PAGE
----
One Last Word by Nikki Grimes

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One Last Word: Wisdom from the Harlem Renaissance by Nikki Grimes (InfoSoup)

Released January 3, 2017.

Master poet Grimes has created a book of poetry that celebrates the poets from the Harlem Renaissance who influenced her. Through her amazing skill, she pays homage to their original poems by creating her own from their words. Using a form called Golden Shovel, she takes lines from their poems and uses them as the final words in the lines of her poems. Both the Harlem Renaissance poetry and Grimes’ speak to the experience of African Americans and for Grimes, African American children and teens. These are poems about difficulties, about racism, about hate and about love.

As I read these poems, I realized over and over again how very skilled Grimes is. It is most stunning when you remember the form she is using, because her poetry flows and dances as if entirely unrestricted. Still, the bold words tie the two poems together and one remembers the strict form she is using and the grace with which she handles it. Grimes speaks directly to children and teens of color in this book, making sure they see themselves and their experiences on the page. That they see the racism, the bullying and the dangers around them. She also makes sure though that they see a strong community, voices to raise in protest and the familial love around them.

The book is beautifully designed with each page washed with yellows and sometimes lined in blue. It is illustrated by some of the top African-American children’s book illustrators working today. It is a stunning collection of art, filled with emotion, pain and endurance.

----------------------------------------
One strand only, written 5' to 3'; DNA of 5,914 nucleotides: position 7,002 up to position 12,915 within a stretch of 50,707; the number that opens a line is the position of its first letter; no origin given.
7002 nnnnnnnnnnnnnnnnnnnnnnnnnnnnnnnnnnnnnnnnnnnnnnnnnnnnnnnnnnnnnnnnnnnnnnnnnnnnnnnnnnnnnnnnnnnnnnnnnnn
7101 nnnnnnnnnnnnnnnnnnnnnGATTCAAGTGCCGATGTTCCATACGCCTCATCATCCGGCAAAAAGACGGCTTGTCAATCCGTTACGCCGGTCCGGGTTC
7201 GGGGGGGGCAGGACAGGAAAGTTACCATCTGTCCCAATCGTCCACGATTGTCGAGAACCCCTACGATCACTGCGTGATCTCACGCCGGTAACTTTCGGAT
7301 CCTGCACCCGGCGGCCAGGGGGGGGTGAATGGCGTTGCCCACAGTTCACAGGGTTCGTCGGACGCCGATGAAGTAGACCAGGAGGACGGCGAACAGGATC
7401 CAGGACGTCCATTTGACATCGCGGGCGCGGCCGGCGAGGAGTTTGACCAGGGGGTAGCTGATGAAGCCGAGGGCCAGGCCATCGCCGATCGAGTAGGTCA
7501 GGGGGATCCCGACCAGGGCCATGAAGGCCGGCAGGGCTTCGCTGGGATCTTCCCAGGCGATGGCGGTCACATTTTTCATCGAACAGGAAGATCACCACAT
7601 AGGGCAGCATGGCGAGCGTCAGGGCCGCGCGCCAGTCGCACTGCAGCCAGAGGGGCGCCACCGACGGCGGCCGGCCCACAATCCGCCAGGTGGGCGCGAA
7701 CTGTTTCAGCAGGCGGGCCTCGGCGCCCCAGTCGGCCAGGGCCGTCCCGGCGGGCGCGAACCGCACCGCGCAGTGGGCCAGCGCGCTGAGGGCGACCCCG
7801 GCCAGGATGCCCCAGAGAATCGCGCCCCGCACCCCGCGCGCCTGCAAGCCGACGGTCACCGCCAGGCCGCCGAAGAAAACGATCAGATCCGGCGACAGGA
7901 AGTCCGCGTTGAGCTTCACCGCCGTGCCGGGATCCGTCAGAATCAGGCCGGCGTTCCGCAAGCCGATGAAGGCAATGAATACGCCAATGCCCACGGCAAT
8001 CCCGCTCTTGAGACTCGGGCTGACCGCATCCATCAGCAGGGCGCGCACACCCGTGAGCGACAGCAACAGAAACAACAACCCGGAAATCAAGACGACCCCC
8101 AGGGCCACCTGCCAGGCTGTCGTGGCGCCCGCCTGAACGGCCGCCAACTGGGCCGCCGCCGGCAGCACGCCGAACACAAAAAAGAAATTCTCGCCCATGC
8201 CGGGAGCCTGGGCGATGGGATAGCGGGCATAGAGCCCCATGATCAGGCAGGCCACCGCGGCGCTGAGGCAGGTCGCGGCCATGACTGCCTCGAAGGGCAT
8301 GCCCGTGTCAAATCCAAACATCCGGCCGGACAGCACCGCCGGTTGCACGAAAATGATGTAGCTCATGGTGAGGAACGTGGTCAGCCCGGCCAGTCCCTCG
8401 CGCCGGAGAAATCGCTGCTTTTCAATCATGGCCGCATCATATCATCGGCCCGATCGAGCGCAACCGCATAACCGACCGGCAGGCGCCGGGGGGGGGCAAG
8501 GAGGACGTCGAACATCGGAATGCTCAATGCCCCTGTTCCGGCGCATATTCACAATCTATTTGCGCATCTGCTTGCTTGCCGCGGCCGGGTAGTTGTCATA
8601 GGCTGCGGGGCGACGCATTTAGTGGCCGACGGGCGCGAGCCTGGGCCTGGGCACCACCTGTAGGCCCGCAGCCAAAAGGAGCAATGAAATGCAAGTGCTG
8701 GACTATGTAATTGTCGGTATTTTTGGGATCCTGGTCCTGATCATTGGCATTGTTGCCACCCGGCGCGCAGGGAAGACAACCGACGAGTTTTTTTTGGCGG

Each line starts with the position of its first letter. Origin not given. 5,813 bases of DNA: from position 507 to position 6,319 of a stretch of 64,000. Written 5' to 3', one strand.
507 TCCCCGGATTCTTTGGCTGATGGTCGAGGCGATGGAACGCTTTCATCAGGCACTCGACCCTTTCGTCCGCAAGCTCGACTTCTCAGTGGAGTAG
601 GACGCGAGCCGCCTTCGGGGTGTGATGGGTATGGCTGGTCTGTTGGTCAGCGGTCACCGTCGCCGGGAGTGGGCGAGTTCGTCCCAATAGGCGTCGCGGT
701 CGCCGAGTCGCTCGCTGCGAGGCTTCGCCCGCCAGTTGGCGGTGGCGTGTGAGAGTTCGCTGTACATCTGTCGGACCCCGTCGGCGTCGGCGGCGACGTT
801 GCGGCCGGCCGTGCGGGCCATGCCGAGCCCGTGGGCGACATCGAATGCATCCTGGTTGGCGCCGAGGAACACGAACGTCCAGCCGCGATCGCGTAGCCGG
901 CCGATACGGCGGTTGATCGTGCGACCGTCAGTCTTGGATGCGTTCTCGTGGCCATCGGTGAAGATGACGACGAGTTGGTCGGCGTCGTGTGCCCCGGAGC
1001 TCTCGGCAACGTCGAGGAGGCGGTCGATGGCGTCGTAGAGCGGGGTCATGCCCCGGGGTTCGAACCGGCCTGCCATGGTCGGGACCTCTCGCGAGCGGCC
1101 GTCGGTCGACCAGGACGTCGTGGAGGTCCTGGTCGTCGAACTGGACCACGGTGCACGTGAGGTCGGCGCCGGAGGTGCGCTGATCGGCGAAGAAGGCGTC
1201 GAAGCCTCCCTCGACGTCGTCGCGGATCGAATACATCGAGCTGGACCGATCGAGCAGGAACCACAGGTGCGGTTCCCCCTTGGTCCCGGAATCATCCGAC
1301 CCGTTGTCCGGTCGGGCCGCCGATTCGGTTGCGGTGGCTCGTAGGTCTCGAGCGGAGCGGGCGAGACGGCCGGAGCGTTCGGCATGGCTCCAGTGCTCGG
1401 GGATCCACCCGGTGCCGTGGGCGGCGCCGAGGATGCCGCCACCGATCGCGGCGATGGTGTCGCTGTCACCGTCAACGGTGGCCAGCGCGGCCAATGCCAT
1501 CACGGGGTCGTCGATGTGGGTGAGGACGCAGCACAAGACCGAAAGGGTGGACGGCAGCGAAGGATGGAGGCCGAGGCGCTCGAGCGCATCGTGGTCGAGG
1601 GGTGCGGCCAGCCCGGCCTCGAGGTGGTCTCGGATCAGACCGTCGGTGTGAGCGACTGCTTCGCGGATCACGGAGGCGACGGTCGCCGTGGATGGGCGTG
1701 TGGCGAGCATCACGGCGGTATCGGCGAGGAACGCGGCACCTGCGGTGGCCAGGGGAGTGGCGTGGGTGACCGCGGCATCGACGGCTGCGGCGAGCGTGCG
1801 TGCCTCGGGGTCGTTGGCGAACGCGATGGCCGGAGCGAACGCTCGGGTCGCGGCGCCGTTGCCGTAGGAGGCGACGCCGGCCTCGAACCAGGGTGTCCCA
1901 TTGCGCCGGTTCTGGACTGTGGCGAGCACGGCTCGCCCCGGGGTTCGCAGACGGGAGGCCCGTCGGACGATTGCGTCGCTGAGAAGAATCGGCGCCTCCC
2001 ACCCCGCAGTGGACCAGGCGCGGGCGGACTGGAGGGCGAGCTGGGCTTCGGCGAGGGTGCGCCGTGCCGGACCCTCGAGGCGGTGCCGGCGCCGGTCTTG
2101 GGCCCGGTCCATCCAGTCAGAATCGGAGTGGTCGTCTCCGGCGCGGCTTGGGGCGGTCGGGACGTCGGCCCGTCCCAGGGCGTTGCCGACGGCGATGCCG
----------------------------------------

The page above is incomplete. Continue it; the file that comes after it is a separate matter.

Masterful, skilled and very timely, this book of poetry elevates us all and sings to the skies that African-American children are valuable and vital in this world. Appropriate for ages 10-13.

Reviewed from ARC received from Bloomsbury.

10 Great Wintry Picture Books

Celebrate the winter solstice and the chilly season with some wonderful warm winter picture books! Here are ten of my favorites perfect for a cozy cuddle:

Before Morning Lemonade in Winter: A Book About Two Kids Counting Money

Before Morning by Joyce Sidman, illustrated by Beth Krommes

Lemonade in Winter by Emily Jenkins, illustrated by G. Brian Karas

28814781 Peter and the Winter Sleepers

Little Penguins by Cynthia Rylant, illustrated by Christian Robinson

Peter and the Winter Sleepers by Rick De Haas

Waiting for Winter 18636916

Waiting for Winter by Sebastian Meschenmoser

Winter Bees & Other Poems of the Cold by Joyce Sidman and Rick Allen

Winter Candle 17197795

Winter Candle by Jeron Frame, illustrated by Stacey Schuett

Winter Is Coming by Tony Johnston, illustrated by Jim LaMarche

43128 Winter Trees

Winter Is the Warmest Season by Lauren Stringer

Winter Trees by Carole Gerber, illustrated by Leslie Evans

Teacup by Rebecca Young

teacup-by-rebecca-young

Teacup by Rebecca Young, illustrated by Matt Ottley (InfoSoup)

A boy sets off in a boat, leaving his home behind with only a book, a bottle, a blanket and a teacup of earth from his homeland. The journey is long and filled with changing days at sea. Sometimes it is quiet, other times dangerous, other times dramatic. Then one day, the earth in his teacup begins to sprout, growing into a tree that shelters him, gives him food, and offers hope. Eventually, his boat bumps into land where he moves his tree to a hill and it grows taller. He waits for a whisper and when it comes, he discovers another traveler has joined him.

This is such a gentle book yet it speaks to larger issues of displacement, refugees and homelessness. Young’s text is poetic, creating moments of quietness and moments of wonder, often side-by-side. While we don’t truly get to know the boy himself, the book embraces the journey that people take into the unknown, whether that means leaving your family and country behind or starting a new school.

Ottley’s illustrations are stunningly beautiful. He captures the sea journey with a feeling of expansiveness, the boy and his boat small in the image and sky and sea vast around him. The clouds are immensely lovely, conveying menace and hope as appropriate to the story. These are illustrations to linger over and just feel.

A gorgeous allegory picture book sure to speak to those of us on longer  or shorter journeys in our lives. Appropriate for ages 4-7.

Reviewed from ARC received from Dial Books.